Notes on default in Civil Procedure

When is a declaration of default is proper? What are the grounds for the declaration of default?

[1] Failure of a defending party to answer within the time allowed (Rule 9, Sec. 3). This includes failure to answer a complaint, permissive counterclaim, cross-claim, third-party complaint, etc.

[2] Wilful failure to appear before an officer to make a deposition, after being served with a proper notice, or failure to serve answers after proper service of interrogatories (Rule 29, Sec. 3)

[3] Failure to appear at pretrial (Rule 18, Sec. 5)


[1] A declaration of default cannot be made by the court motu proprio; there must be a motion to that effect. (The Philippine British Co. , Inc. vs. De Los Angeles, 1975)

[2] If no motion to declare defendant in default is filed, the complaint should be dismissed for failure to prosecute.

[3] A defendant’s answer should be admitted where it had been filed before it was declared in default, and no prejudice is caused to plaintiff.What is the effect of an order of default?

[1] A party in default loses his standing in court. He cannot appear therein, adduce evidence and be heard nor take part in trial. He cannot file a motion to dismiss without first filing a motion to set aside the order of default. He loses his right to present evidence, control the proceedings and examine the witnesses or object to plaintiff’s evidence.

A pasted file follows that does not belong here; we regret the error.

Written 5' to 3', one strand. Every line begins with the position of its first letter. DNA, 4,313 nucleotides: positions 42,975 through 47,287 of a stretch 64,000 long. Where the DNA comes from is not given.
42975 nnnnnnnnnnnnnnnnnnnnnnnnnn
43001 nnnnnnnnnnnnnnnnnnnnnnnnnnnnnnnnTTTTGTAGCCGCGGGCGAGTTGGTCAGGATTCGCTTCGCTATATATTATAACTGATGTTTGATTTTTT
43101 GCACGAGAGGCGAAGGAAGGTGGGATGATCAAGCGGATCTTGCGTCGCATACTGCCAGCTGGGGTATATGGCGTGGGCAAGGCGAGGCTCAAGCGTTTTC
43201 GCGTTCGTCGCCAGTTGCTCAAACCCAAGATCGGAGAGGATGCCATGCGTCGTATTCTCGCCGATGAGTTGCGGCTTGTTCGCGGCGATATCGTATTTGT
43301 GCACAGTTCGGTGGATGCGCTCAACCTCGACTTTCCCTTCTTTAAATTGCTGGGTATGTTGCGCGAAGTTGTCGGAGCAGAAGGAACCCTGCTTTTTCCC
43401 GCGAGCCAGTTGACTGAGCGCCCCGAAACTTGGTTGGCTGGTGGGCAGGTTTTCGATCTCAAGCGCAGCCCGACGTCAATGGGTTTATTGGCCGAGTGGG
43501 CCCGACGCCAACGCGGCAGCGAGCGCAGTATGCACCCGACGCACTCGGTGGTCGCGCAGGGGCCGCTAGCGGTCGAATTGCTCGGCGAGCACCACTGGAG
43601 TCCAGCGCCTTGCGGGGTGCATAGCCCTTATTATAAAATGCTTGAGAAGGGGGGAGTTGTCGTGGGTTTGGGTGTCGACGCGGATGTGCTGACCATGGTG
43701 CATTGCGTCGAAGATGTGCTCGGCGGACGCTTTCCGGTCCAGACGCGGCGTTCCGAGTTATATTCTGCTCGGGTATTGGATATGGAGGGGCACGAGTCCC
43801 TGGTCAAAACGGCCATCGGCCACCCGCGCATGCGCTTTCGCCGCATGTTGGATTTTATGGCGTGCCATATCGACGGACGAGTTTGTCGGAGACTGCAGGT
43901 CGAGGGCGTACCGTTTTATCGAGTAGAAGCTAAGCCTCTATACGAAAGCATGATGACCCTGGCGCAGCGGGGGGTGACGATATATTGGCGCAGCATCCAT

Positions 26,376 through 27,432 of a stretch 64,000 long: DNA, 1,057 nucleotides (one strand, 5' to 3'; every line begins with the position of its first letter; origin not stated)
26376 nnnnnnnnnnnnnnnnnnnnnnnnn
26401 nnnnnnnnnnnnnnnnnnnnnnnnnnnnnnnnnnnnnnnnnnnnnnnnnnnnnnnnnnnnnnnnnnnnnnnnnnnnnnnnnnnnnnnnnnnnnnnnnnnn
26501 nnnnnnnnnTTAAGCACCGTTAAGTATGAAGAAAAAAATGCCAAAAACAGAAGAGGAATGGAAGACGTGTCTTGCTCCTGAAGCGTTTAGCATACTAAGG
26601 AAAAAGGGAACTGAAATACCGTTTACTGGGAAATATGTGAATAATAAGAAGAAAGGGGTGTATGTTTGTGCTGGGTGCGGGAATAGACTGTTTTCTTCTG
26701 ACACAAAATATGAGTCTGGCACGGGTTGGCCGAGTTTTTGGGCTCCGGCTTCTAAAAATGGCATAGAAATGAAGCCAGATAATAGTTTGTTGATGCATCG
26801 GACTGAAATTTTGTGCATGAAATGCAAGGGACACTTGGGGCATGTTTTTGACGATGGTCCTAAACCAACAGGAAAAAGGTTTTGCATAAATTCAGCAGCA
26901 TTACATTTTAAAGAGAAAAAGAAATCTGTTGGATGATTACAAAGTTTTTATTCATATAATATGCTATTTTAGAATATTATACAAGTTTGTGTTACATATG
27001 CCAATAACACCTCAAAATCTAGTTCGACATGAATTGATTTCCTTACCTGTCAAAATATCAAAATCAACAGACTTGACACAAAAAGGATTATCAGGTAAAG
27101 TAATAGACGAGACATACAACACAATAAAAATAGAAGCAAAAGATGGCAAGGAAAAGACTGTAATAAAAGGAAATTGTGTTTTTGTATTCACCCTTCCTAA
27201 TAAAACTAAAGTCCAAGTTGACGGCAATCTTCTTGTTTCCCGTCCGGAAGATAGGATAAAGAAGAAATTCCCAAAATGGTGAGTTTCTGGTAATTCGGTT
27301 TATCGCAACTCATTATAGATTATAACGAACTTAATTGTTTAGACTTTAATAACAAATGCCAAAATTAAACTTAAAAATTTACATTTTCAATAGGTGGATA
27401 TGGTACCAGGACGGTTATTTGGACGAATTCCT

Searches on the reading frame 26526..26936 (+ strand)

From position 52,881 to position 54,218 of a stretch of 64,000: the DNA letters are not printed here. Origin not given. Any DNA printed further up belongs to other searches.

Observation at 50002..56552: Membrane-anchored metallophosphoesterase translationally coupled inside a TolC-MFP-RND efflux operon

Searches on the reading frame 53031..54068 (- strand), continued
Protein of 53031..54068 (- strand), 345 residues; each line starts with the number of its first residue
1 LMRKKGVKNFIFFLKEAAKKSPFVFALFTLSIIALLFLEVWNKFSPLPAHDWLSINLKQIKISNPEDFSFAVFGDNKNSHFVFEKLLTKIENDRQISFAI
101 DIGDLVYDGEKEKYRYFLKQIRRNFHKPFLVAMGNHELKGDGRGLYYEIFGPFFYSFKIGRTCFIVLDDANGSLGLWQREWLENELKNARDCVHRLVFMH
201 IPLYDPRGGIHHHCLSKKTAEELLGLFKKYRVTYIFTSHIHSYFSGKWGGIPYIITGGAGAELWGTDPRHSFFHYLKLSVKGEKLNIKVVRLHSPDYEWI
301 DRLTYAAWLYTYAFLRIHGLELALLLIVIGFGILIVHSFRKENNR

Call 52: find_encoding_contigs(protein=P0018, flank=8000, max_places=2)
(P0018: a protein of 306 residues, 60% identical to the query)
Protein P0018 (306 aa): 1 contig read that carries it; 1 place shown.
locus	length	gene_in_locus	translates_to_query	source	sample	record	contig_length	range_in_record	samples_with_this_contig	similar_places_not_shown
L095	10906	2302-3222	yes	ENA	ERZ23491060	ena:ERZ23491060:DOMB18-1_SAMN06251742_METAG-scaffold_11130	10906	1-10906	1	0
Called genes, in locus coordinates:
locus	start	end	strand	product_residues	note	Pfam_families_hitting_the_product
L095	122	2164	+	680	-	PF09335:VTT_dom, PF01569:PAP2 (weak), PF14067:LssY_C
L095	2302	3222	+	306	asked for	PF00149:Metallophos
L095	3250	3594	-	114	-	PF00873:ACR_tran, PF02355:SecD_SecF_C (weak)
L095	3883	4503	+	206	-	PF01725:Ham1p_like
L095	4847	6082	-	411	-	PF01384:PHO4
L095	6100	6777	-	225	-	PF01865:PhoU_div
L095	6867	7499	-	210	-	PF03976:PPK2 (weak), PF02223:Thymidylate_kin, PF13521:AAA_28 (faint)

[2] A motion to declare the defending party in default should be served upon him. A party in default, however, shall be entitled to notice of subsequent proceedings but not to take part in the trial.

[3] Being declared in default does not constitute a waiver of all rights. What is waived is only the right to be heard and to present evidence during trial while default prevails. A party in default is still entitled to notice of final judgments and orders and proceedings taken subsequent thereto. He may be cited and testify as a witness.

[4] A party validly declared in default irreparably loses the right to participate in the trial. A defendant improvidently declared in default may retain and exercise such right to participate in the trial after the order of default and the subsequent judgment by default are annulled and the case remanded to the court of origin. The former can only appeal. The latter may file a petition for certiorari. (Indiana Aerospace University vs. CHED)